Politician responds to Rep. Claudia Tenney's town hall

During her town hall, Congresswoman Claudia Tenney talked about the struggle the middle class faces with the Affordable Care Act.

"The middle class are actually the ones paying the huge premiums, they can't find healthcare," Tenney said.

But, Assemblyman Anthony Brindisi - Tenney's democratic opponent in the 2018 congressional race for the 22 district - says the conversation shouldn't be about repealing, it should be about approving the ACA.

"I agree that there are things that can be done to help fix the affordable care act," Brindisi said. "But what I don't agree with is what Congresswoman Claudia Tenney voted for is a bill that would take away health insurance from millions of New Yorkers."

Tenney also brought up the Faso-Collins Amendment, which would require states pay for the Medicaid charges the counties currently pay. She says Brindisi was originally in favor of this, but has since changed his mind.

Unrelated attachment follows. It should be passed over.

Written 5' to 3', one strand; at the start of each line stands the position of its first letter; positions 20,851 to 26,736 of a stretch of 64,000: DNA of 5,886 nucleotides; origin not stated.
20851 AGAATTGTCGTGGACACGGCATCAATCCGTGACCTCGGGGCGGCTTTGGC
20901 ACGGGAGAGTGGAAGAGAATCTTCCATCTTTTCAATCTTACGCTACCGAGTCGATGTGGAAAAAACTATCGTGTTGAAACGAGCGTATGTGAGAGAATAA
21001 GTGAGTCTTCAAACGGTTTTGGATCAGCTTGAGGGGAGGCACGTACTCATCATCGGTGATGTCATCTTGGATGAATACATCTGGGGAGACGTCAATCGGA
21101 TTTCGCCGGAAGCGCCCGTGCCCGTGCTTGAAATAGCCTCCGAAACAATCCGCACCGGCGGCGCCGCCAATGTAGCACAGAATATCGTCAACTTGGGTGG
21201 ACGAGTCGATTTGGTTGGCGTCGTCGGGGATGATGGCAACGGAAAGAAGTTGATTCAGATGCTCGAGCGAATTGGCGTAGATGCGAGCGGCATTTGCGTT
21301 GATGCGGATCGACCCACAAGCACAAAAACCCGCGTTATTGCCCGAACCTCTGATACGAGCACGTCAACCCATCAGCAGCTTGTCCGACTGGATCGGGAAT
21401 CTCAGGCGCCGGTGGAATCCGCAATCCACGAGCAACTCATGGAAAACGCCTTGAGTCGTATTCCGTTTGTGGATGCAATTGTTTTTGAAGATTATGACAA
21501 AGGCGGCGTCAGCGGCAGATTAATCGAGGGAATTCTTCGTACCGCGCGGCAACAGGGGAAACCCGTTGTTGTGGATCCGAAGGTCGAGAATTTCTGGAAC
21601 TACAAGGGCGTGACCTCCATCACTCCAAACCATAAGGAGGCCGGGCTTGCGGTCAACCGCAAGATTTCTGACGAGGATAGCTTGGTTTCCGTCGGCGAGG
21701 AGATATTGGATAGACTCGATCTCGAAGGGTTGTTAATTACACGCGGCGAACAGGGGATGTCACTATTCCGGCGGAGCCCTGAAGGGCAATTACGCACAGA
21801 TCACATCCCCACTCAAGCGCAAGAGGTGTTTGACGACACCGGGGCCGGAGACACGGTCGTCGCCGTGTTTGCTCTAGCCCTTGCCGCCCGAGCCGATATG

"Now [the democrats] are all against it. Because why? It's a republican initiative of course," Tenney said.

While he is in favor of the state helping relieve the costs of Medicaid from counties, Brindisi said there are other reasons he doesn't support this amendment.

"I have supported ever since I've been in office the share New York State has taken over from the counties Medicaid costs," he said. "What I don't support is taking hundreds of millions of dollars away in Medicaid funding from New York State which would eventually get put back on the taxpayers."

Another issue Tenney brought up at the event was whether she supports the repeal of DACA.

"I think we should not continue a program like this, but we should continue a pathway for legalization of the people thare are there," she said. "I mean all you do when you legalize something like this is you encourage people to, you know, throw their children over the country and I don't think there's anything humane about that."

But, Brindisi says that's not true.

"If you look at the facts, since 2008 the number of people coming into this country illegally has actually gone down," he said. "So this is not a policy that is encouraging people to bring their children to this country. This is a policy that impacts 800,000 people who have been in this country for many years."

Tenney's town hall on Tuesday was held by her campaign.


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